Skip to main content
You are the owner of this article.
You have permission to edit this article.
In Kenosha, Catholic-led rally seeks unity

In Kenosha, Catholic-led rally seeks unity

  • 0

KENOSHA — “MAKE AMERICA HOLY AGAIN” read the hats of volunteers at Sunday’s Catholic-led Unite Our Nation march and rosary ceremony in Downtown Kenosha.

Despite the obvious reference to President Donald Trump’s Make America Great Again caps, the gathering sought to remain entirely apolitical, although it was certainly pro-American.

“We are a great nation. America is a great country. We are doing good ... Thank you for being heroes ... We don’t turn our backs on the world. We go into it and change it from within,” Unite the Nation founder Kevin O’Brien concluded in his opening remarks Sunday.

Before the event kicked off, Chris Kuchur, of Knights of Columbus Kenosha, said “We just need some peace in this town and this country … How do you achieve it? Through, not protest, but peaceful dialogues and understandings and prayer.”

“Something has been lost,” Kachur continued, lamenting what he believed that religion has faded from the American family, a feeling shared among many who participated in the march through the still-scarred streets of Kenosha.

To fix those problems, Jerome Listecki, archbishop of the Archidocese of Milwaukee, said “Change can only come about when it is directed at Christ.”

Listecki led a solemn, slow march through Downtown Kenosha, leading the crowd of more than 200 past boarded-up buildings and the scorched remains of the Car Source car lot.

By design, Unite The Nation (originally named just Unite Wisconsin) is apolitical, branding each of its events as “A Patriotic Rosary Rally.” The words “Trump” and “Biden” don’t appear on Instructions included on the website direct event organizers to make sure attendees do not bring any political paraphernalia — at least two men were seen wearing Trump hats at Sunday’s event and others carried pro-police signs, but the majority of the day’s discussion strayed from current events.

O’Brien said that Unite Our Nation is “becoming a movement,” with dozens of events being held across the U.S. — reaching both the east and west coasts — with tens of thousands of people participating.

The first Unite Our Nation event, held on Aug. 15 in Madison, drew more than 2,000 people. But it received little-to-no news coverage, especially compared to the nearly nightly coverage of unrest in Kenosha, Portland, Chicago, Seattle and worldwide.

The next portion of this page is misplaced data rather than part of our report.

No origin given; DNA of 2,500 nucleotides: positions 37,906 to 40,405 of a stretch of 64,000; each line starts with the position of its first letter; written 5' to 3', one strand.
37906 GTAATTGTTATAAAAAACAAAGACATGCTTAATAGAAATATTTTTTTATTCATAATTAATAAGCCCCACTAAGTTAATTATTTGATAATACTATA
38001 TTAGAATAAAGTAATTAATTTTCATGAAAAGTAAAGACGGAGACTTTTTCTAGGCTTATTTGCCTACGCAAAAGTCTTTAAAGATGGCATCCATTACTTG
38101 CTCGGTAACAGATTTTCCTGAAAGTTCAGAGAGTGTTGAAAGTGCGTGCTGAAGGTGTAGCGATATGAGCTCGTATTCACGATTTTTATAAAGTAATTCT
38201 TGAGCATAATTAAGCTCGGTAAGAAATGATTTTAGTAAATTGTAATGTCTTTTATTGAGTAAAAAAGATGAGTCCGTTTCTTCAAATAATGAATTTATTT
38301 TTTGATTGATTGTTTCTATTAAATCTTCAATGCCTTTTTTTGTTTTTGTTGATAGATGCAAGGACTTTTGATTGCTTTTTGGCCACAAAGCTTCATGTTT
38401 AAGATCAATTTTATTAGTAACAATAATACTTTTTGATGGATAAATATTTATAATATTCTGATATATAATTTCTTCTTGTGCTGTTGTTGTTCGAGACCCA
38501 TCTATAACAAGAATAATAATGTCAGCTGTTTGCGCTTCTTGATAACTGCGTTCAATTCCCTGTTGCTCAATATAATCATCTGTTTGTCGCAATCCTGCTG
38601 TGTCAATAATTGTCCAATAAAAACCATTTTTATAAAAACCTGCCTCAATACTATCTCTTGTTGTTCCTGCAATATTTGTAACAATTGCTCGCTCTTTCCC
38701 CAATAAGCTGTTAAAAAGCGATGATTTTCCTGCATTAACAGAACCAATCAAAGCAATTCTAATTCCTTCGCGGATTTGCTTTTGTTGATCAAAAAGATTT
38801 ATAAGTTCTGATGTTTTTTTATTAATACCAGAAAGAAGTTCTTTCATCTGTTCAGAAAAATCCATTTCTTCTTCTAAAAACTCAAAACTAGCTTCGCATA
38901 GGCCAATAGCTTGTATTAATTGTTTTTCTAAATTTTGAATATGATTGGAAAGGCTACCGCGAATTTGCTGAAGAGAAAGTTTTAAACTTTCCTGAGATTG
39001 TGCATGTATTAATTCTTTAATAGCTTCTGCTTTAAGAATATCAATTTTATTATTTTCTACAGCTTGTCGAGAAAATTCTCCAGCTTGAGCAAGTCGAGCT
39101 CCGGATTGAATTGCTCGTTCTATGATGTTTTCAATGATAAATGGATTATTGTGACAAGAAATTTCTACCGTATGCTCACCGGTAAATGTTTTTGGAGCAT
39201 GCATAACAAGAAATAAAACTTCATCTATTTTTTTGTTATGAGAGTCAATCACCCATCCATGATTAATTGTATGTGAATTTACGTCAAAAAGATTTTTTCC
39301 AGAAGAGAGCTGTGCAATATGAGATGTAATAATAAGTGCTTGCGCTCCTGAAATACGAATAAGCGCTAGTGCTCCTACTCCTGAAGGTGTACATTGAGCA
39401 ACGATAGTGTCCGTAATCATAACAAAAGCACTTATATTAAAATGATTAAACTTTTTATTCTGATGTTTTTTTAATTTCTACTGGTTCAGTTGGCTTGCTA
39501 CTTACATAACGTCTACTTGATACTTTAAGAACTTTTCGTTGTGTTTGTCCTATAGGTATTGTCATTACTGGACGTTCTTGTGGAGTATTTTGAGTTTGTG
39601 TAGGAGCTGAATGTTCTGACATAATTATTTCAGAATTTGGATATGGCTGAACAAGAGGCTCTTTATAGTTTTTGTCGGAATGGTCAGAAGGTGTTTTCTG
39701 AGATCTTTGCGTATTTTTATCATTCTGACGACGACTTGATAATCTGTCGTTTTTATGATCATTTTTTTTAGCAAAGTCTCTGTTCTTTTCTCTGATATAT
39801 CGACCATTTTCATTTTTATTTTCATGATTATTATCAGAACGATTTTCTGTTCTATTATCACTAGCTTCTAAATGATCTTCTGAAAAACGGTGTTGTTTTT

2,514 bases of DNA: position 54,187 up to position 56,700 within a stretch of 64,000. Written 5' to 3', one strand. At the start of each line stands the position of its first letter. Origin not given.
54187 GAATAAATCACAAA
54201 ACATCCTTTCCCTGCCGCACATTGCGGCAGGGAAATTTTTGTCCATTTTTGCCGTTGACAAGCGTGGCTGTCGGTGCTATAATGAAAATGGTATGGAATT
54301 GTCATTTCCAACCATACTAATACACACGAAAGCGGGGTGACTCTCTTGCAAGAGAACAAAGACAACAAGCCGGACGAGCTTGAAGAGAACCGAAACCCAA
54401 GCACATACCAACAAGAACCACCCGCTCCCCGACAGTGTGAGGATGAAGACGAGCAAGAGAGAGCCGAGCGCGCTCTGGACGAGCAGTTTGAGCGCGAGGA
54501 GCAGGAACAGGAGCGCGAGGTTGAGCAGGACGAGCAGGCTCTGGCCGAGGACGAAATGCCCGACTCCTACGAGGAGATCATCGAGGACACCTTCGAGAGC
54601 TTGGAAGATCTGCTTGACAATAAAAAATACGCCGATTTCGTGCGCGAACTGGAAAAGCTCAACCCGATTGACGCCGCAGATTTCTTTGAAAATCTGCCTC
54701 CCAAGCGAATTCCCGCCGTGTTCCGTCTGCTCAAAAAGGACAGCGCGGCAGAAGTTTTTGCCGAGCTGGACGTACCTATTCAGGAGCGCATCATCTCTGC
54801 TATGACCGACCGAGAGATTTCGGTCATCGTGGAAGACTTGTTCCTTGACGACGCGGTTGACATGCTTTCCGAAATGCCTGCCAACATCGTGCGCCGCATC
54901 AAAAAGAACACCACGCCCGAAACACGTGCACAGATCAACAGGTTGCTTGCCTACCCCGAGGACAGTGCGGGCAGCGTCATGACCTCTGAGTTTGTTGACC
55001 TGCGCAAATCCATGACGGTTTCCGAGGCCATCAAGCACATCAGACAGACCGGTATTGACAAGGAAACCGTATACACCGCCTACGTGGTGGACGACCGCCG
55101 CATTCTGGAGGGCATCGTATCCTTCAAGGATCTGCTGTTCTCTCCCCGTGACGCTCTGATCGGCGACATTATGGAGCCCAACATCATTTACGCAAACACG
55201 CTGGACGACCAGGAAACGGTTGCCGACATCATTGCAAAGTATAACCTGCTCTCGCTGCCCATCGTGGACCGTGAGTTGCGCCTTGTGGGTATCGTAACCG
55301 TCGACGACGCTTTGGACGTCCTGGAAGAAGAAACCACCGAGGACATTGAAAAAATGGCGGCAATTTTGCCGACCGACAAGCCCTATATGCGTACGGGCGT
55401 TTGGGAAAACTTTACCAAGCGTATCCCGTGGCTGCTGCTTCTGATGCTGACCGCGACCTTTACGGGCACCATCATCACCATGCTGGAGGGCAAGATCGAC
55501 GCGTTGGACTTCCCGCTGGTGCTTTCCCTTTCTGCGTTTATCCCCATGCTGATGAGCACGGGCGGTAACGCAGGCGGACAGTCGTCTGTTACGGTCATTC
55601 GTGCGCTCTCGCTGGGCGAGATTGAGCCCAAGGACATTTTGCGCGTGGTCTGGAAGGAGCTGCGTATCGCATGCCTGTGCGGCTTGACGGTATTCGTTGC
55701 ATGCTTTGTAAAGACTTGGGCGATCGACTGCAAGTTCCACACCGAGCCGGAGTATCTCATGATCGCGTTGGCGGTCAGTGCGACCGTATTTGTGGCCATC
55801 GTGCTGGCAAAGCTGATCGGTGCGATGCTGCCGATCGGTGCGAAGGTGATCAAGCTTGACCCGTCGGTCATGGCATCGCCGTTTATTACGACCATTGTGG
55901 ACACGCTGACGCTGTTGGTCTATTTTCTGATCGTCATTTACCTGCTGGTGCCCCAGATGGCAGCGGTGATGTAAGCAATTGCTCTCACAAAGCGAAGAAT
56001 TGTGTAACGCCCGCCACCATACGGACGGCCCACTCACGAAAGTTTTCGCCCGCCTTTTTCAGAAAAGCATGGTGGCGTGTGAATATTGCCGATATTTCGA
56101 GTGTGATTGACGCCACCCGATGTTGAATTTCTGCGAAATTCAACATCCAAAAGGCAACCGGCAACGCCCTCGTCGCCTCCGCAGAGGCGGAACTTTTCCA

One main goal of Sunday’s gathering, Knights of Columbus Kenosha District Deputy Rich Mich said, was “just to keep praying for peaceful resolution to this, especially with upcoming decision,” in whether charges would be filed against Kenosha Police Officer Rusten Sheskey in the shooting of Jacob Blake.

“We wanted to show that we’re behind everybody, and we need everybody’s help to get things settled,” Mich added. “Ever since then (the rioting and violence in August) we’ve had peaceful protests. And they’ve been working.”

Kenosha Mayor John Antaramian has said that the city has not done enough historically to address racial inequity, the primary injustice that has spurred Black Lives Matter protests into the streets over the past five months. He told the Milwaukee Journal Sentinel last week that one of his great regrets as mayor was not keeping together a committee on racial issues that formed in 2000 but disbanded the next year.

“I’m refusing to make that mistake a second time,” he told the newspaper. “We thought we solved the problem, and we didn’t.”

The church and politics

Listecki has distanced himself from partisanship. After the Trump campaign planned a Catholics for Trump rally in Milwaukee in March — an event later canceled due to the pandemic — Listecki quickly pointed out that the church was not sponsoring the gathering.

“The Catholic Church and the Archdiocese of Milwaukee are not endorsing the rally,” Listecki said at the time. “The mission of the church is religious, not political.”

Catholics comprise about 25% of the Wisconsin population, according to the Pew Research Center, making the demographic a key vote in the presidential election.

The president, on the other hand, has not kept religion and party politics separate. During remarks for the 75th annual Al Smith Memorial Foundation Dinner published on Thursday, Trump accused Democrats of slandering the faith of his nominee for Supreme Court justice — Amy Coney Barrett, who is Catholic — and said that Democrats are harboring anti-Catholic sentiment, despite the fact that the Democratic nominee for president, former Vice President Joe Biden is a practicing Catholic.

“We will not stand for any attacks against Judge Barrett’s faith,” Trump said. “Anti-Catholic bigotry has absolutely no place in the United States of America. It predominates in the (Democratic) Party and we must do something immediately about it, like a Republican win. And let’s make it a really big one.

“To support the noble mission of Catholic schools, my administration is working to advance school choice. It was my great honor to help the Catholic Church with its schools. They needed hundreds of millions of dollars and I got it for them — nobody else, I got it for them. I hope you remember that on Nov. 3. But I got it for them. And it was an honor to do it.”


Get local news delivered to your inbox!

* I understand and agree that registration on or use of this site constitutes agreement to its user agreement and privacy policy.

Related to this story

Most Popular

Get up-to-the-minute news sent straight to your device.


News Alert

Breaking News